Never be afraid to get dirty, but be sufficiently sure-footed to avoid the abyss of contamination.


J shared an article with me today. It is written by a second-generation American of Indian descent who moves to India to work. The author wonders openly about the implications of such a decision:

If our parents left India and trudged westward for us, if they manufactured from scratch a new life there for us, if they slogged, saved, sacrificed to make our lives lighter than theirs, then what does it mean when we choose to migrate to the place they forsook?

In the subsequent paragraphs, the author describes his parents, whose lives share similarities with other immigrant parents I’ve known:

My parents married in India and then embarked to America on a lonely, thrilling adventure. They learned together to drive, shop in malls, paint a house. They decided who and how to be. They kept reinventing themselves, discarding the invention, starting anew. My father became a management consultant, an entrepreneur, a human-resources executive, then a Ph.D. candidate. My mother began as a homemaker, learned ceramics, became a ceramics teacher and then the head of the art department at one of Washington’s best schools.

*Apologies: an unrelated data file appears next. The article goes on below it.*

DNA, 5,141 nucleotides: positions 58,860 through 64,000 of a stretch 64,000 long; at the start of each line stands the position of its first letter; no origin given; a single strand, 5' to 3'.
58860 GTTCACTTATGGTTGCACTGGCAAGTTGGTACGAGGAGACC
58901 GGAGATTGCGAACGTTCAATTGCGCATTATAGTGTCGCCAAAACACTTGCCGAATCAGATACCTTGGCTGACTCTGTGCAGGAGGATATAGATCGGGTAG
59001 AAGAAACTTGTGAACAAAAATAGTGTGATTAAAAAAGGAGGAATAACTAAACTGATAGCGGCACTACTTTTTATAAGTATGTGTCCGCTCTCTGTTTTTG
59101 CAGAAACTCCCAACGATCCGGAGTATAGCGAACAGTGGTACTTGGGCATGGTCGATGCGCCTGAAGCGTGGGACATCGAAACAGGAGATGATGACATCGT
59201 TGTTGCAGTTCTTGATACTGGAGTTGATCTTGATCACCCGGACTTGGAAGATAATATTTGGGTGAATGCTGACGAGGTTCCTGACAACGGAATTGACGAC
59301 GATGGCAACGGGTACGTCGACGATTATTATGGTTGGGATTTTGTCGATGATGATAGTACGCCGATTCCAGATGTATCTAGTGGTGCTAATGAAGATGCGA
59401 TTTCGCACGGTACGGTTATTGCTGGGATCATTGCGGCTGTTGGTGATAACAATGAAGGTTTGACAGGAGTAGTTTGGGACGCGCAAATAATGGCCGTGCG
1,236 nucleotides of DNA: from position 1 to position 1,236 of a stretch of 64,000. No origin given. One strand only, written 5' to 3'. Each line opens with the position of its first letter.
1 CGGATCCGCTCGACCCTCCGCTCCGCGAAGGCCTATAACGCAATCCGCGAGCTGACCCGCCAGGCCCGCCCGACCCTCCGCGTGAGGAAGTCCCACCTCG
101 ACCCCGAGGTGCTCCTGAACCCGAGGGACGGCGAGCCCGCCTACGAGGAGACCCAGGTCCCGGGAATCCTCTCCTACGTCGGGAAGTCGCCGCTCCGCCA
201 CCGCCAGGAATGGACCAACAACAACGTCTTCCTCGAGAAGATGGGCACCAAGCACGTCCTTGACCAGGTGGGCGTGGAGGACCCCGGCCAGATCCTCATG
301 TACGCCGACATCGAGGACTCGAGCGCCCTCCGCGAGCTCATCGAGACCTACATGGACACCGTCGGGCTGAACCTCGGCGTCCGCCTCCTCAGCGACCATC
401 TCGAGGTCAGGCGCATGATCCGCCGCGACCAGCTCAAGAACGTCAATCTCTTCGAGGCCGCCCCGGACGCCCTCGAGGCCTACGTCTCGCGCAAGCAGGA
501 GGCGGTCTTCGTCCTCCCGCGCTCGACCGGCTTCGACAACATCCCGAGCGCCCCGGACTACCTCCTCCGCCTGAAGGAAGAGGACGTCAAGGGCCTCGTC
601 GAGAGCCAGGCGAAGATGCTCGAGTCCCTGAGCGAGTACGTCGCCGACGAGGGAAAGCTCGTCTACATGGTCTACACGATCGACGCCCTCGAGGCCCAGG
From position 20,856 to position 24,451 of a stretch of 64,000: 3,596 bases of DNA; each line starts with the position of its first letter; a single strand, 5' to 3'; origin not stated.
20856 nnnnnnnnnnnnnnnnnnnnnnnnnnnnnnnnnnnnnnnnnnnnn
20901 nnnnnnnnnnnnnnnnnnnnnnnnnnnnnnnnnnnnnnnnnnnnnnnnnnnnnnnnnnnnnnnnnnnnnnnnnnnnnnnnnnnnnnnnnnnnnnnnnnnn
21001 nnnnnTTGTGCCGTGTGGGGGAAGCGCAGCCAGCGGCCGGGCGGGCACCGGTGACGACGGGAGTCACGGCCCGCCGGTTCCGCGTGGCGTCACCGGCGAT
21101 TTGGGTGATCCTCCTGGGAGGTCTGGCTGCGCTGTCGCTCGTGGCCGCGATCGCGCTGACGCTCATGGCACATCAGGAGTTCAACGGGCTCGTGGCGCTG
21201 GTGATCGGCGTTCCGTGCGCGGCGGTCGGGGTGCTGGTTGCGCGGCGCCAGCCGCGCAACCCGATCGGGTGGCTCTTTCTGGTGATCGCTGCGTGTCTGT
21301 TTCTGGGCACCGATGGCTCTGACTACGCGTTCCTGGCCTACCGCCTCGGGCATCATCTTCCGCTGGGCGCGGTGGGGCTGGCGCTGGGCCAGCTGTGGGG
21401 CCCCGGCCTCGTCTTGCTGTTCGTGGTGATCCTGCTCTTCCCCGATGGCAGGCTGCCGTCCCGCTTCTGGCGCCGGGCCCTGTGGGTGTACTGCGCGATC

It was extraordinary, and ordinary: This is what America did to people, what it always has done.

What might encourage the reverse migration to India? The author’s opinion appears related to a quote he’s heard:

“In the U.S., there’s a crisis of confidence,” said Nandan Nilekani, co-chairman of Infosys Technologies, the Indian software giant. “In India,” he added, “for the first time after decades or centuries, there is a sense of optimism about the future, a sense that our children’s futures can be better than ours if we try hard enough.”

The article concludes with the following lines:

Countries like India once fretted about a “brain drain.” We are learning now that “brain circulation,” as some call it, may be more apt.

India did not export brains; it invested them. It sent millions away. In the freedom of new soil, they flowered. They seeded a new generation that, having blossomed, did what humans have always done: chase the frontier of the future.

Which just happened, for many of us, to be the frontier of our own pasts.


2 responses

  1. Lav

    A Dr. J shared this article with me this morning, but I’m guessing your J and my J are not the same. Prof. SKM talks to me about some similar things, especially when he comes back from an MIT-India program meeting.

    November 23, 2008 at 1:27 pm

  2. Rich

    Ah, interesting indeed. I had wondered myself of the benefits of “returning” to the Old World.

    November 23, 2008 at 2:49 pm

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